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I am pursuing malware research and am wondering what are the best practices for building safe VM's to contain the code while disassembling it. So far:

  1. Each instance for examining the code is housed in a seperate VM with host-only network support to prevent hostile code from escaping the VM.
  2. Each VM is fully patched and has a minimal attack surface by excluding all unnecessary software/services.

What other steps should I take to isolate the VM's or harden the VM's ? The VM's are Win XP and Win Vista.

Thanks

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2 Answers 2

up vote 3 down vote accepted

What you are looking for is a malware sandbox, not a honeypot.

I would recommend having the host machine be a different OS than the sandbox. For example, run Linux on your VM, then run the malware in a Windows installation inside the linux VM. It would be shocking if the Windows malware infected the Linux box.

There is actually an open source system called Zero Wine you could take a look at.

Its sole purpose is to help people analyze malware in a contained environment.

There are some commercial products such as Norman Sandbox Analyzer that might be viable as well, depending on your budget.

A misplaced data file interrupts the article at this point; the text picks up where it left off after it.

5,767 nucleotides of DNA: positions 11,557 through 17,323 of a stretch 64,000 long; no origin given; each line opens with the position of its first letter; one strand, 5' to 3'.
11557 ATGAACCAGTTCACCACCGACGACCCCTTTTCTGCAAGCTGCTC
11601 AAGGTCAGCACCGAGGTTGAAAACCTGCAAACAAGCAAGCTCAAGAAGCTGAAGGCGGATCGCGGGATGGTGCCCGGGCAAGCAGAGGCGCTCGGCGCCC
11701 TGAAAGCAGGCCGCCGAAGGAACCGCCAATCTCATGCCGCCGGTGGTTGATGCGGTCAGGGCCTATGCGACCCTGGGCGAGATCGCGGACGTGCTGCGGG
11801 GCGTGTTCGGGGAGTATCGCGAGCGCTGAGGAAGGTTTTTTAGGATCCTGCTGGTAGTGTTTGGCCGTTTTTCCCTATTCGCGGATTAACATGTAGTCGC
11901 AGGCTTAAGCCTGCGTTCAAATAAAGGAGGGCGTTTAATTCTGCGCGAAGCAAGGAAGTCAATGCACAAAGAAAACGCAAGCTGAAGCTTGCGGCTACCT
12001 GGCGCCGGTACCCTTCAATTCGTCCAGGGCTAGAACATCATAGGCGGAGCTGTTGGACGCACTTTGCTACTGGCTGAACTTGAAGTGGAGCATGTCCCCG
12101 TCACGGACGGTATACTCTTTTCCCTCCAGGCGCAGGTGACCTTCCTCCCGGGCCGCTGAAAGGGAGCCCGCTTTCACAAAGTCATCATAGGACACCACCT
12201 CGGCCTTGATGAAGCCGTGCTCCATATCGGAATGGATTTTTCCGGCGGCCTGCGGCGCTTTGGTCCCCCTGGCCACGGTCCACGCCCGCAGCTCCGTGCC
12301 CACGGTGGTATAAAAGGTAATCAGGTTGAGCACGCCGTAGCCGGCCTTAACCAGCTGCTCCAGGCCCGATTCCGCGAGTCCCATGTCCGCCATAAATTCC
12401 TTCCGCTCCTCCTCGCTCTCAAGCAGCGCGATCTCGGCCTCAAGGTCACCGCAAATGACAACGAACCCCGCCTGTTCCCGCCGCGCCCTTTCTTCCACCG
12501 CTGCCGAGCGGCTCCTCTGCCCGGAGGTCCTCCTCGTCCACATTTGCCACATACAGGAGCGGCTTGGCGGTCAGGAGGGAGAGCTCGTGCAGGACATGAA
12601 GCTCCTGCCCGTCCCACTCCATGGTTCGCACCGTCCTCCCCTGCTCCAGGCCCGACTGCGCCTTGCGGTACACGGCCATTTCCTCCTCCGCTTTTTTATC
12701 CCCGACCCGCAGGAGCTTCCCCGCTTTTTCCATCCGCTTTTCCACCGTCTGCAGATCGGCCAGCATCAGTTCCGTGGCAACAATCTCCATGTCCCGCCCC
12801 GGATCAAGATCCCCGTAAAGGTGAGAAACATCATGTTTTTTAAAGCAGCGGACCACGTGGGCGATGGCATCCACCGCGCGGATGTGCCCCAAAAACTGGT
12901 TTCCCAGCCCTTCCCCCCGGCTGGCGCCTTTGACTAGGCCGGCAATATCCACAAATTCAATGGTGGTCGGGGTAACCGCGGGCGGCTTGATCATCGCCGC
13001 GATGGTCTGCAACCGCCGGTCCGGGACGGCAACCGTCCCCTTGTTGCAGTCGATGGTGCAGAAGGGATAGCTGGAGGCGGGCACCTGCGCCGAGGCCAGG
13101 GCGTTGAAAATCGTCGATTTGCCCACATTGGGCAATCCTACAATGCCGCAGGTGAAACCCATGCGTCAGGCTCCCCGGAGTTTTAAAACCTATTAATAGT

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It doesn't sound exactly like you're working with a honey pot, but rather a test system in which to examine malware.

Be aware that it's possible for malware to get outside the VM, and even replace the VM's hipervisor with a malicious one. You'll need to make sure the system on which the VMs are running is incapable of causing you harm - for example, an air gap between it and your network. You'll also want backups of the system in a clean state, prior to any viruses, and probably bootable write-once media from whcih to restore.

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Currently, there is no known malware that can "escape" a vm/replace the hypervisor. Blue Pill en.wikipedia.org/wiki/Blue_Pill_(malware) is poc, and has not been seen in malware in the wild. For future reference, please post references for such claims –  Josh Brower Sep 24 '09 at 0:47
    
@Josh Brower: You may well be correct in that there is no malware currently getting outside the hypervisor. There is, however, a difference between, "malware can" and "malware does". I'll try and call out such syntactic details when I write future comments. –  atk Sep 24 '09 at 17:14
    
@ atk: Was not trying to be offensive. Just trying to be accurate. –  Josh Brower Sep 25 '09 at 3:44
    
@Josh Brower: I apologize for the tone of my response. You are correct in that my original comment implies more than I meant. –  atk Sep 25 '09 at 21:08
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